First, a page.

Guest Comments: The proposed budget hits the mark on education, the economy


By Bettina Tweardy Riveros, Ernie Dianastasis, Paul Herdman

Bettina Tweardy Riveros is senior vice president of ChristianaCare and chair of the Vision Coalition of Delaware. Ernie Dianastasis is CEO and Founder of The Precisionists Inc. and Chair of the Delaware Business Roundtable Education Committee. Paul Herdman is Rodel’s CEO and chair of the strategic plan for the Delaware Workforce Development Board.

Governor John Carney announced the proposed state budget for fiscal 24 on January 26. As a member of the First Coalition focused on improving public education and the workforce here in his state, I thank the Governor and his team for prioritizing and creating these issues. Thoughtful and important recommendations for investing in education and a vibrant economy. We also applaud the investments he has made in housing, infrastructure and the environment. All of these intersect education and economics in important ways.

Collectively, we represent two broad coalitions. Employers; 2.) The Delaware Business Roundtable Board of Education is committed to improving education and the economy, from BB Health Care in Sussex to some of the newer companies like JP Morgan Chase and Company, The Precisionist in Newcastle. Represents statewide employers focused on A more established anchor agency like ChristianaCare.

Here are some strategic priorities that resonate with us when it comes to education, especially in the immediate aftermath of the pandemic.

  • By increasing our investment in Opportunity Funding for low-income and multilingual learners, we will strengthen our investment in those who need it most and help students reach their potential.
  • To attract and retain good teachers, salaries for all educators will be increased by 3%, and those in classrooms will be increased by another 6%.
  • Investing in the state’s promising Grow Your Own strategy to develop more great educators and diversify the pipeline.
  • Funding mental health support in schools has been a definite need for all of us who have or work with children in the last two years.
  • An unprecedented funding for the Wilmington Learning Collaborative. This has the potential to integrate and substantively support urban schools.
  • A historic proposed investment in quality early childhood education, both in childcare and preschool, critical to ensuring the growth of thousands of young people across the state. This foundation is essential for all subsequent learning and is a key component of the economic infrastructure that underpins today’s workforce.

When it comes to workforce support, some highlights were impressive.

  • With 37,000 jobs and 21,000 job seekers in Delaware, investing in workforce development is essential to building a more responsive economy. State leaders are already investing to expand career exploration to middle school and launch Delaware’s new technology council to help build a more inclusive tech talent pipeline.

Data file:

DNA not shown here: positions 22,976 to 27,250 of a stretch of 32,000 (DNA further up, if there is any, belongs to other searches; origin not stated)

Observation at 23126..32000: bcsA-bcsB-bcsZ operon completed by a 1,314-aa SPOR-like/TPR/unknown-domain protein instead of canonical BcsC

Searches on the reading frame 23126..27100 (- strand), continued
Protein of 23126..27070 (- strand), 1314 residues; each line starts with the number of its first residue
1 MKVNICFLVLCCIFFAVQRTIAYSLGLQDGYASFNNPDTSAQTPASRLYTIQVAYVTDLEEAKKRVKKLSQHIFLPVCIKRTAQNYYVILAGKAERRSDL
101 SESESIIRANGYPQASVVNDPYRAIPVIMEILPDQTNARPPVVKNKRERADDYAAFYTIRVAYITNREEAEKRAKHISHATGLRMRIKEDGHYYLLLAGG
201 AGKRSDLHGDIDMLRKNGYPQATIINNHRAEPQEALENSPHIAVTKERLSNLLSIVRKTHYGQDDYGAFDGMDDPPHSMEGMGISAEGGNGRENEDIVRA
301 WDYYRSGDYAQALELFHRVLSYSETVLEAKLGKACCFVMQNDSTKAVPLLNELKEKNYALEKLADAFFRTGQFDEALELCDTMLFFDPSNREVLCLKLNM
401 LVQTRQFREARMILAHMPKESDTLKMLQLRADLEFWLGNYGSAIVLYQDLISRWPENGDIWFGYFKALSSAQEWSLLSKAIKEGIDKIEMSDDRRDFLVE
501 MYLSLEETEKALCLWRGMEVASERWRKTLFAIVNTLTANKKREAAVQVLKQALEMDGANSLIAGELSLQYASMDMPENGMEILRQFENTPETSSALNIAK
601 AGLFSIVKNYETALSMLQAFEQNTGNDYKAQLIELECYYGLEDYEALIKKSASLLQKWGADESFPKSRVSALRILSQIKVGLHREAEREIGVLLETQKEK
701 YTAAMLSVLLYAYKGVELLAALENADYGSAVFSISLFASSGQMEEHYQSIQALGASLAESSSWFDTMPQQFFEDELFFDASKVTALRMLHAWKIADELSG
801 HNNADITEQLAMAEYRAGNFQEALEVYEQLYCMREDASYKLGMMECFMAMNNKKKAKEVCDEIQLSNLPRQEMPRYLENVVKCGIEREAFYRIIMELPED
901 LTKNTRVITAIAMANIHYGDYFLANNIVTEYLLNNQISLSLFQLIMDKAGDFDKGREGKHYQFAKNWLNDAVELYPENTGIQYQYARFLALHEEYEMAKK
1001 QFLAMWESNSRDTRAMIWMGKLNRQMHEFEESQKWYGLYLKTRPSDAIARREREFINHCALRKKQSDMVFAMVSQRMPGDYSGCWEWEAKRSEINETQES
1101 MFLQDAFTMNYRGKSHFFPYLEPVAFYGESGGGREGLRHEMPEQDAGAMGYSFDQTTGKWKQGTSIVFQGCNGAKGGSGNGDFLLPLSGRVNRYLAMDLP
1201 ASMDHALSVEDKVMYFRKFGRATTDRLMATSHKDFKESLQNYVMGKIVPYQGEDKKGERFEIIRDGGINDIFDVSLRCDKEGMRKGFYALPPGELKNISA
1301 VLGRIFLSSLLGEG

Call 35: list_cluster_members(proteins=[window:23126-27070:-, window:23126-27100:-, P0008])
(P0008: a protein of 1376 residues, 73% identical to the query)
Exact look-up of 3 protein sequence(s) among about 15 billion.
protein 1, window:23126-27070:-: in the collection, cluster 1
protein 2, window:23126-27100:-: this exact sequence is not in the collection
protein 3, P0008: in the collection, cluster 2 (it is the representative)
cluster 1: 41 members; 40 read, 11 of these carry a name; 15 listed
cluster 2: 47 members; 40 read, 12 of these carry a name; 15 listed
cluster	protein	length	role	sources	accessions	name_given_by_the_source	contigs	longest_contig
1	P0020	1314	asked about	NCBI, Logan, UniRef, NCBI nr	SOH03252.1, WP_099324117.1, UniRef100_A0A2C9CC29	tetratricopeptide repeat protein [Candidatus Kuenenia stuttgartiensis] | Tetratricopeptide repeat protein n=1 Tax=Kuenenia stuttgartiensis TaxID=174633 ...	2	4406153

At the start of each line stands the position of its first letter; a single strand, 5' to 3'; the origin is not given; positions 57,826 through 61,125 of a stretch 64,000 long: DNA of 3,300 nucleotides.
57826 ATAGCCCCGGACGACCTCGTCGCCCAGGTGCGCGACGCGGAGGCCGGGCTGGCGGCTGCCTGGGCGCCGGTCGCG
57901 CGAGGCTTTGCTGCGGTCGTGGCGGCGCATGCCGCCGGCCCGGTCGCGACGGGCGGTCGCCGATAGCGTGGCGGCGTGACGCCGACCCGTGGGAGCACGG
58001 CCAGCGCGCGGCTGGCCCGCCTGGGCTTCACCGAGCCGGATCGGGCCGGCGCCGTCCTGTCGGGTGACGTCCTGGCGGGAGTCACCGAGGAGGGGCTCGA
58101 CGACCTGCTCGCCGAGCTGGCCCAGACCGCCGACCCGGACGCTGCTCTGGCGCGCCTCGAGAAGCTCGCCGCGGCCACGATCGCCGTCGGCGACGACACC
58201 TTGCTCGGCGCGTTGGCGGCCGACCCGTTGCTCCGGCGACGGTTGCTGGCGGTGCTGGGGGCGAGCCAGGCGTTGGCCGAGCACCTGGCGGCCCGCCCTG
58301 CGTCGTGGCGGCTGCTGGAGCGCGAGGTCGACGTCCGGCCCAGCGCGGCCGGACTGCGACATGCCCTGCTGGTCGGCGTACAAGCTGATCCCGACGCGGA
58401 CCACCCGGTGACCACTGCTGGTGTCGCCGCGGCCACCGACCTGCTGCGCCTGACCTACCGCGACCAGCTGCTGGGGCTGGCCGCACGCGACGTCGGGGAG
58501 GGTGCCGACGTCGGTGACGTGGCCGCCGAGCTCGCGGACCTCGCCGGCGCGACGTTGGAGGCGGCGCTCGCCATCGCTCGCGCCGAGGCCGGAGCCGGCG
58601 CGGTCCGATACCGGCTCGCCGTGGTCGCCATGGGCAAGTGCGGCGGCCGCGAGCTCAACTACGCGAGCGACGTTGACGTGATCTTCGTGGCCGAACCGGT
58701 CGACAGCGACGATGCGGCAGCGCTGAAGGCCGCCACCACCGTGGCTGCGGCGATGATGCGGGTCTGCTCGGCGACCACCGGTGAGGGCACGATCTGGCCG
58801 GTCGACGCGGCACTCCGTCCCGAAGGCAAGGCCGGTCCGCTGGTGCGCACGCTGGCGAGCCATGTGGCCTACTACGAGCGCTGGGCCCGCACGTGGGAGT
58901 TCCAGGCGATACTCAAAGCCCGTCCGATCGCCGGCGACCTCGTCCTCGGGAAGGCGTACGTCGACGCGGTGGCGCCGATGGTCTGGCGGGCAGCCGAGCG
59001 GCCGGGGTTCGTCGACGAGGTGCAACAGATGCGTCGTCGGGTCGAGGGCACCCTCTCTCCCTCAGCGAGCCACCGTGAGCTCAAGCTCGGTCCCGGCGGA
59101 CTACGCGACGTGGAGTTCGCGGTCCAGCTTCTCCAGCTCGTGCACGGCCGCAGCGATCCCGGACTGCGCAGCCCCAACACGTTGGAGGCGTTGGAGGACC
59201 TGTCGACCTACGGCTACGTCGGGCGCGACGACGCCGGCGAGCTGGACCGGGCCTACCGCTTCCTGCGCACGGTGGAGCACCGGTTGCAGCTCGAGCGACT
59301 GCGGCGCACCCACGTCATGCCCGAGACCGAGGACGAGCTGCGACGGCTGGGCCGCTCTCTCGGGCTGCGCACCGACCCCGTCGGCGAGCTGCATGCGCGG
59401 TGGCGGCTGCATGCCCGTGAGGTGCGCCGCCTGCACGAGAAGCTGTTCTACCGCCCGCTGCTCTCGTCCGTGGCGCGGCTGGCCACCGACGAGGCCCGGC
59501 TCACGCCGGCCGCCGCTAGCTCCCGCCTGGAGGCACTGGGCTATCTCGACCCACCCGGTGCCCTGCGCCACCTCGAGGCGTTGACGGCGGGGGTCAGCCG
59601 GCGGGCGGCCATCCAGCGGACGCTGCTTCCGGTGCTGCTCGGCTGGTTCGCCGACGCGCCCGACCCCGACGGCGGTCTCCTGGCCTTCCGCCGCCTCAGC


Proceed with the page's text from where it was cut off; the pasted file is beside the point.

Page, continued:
• To help people get back to work and improve their workforce, the critical investment in early parenting mentioned above is a great start.
  • Large investments in state scholarships such as Inspire help young people graduate from high school. And new ones, like the Student Excellence Equals Degree Plus program, help mid-career professionals retrain for new jobs, providing an important stepping stone.
  • The governor’s recommended budget includes smart investments for the future in addition to getting people back to work. As our economy moves toward more biotechnology, advanced manufacturing, and healthcare, we are investing in joint engineering partnerships with the University of Delaware and Delaware State University, as well as young scientists and new entrepreneurs. Where is the country headed in providing lab space to
  • Our continued focus on “Ready in 6” is critical to sustaining existing business and attracting new business to Delaware. Ri6 is a key public-private initiative focused on accelerating the permitting process and transportation infrastructure. This allows companies to come to Delaware within six months of him or obtain approval to expand their current business. A vibrant corporate base requires a vibrant workforce, and students in the K-12 education system represent the future of Delaware-based companies.
  • With nearly $1 billion from the federal government pouring into the state for infrastructure like roads, bridges, and green jobs like electric vehicle charging stations, the connection between education and our economy must be responsive and seamless.

We believe our investment in the Governor’s recommended budget is a major step forward in expanding educational opportunities for our youth and better preparing the next generation for the economy of 2024 and beyond. We can work together to move forward. Our coalition’s priorities include making education funding more equitable, creating more leadership opportunities for educators, and accelerating learning post-pandemic.

In this politically volatile time where social media is dominated by tweets about what’s wrong, we wanted to take a moment to acknowledge that the governor and his team were right. I look forward to working with legislative and field colleagues to maximize and build opportunities to invest in education and a vibrant Delaware economy.

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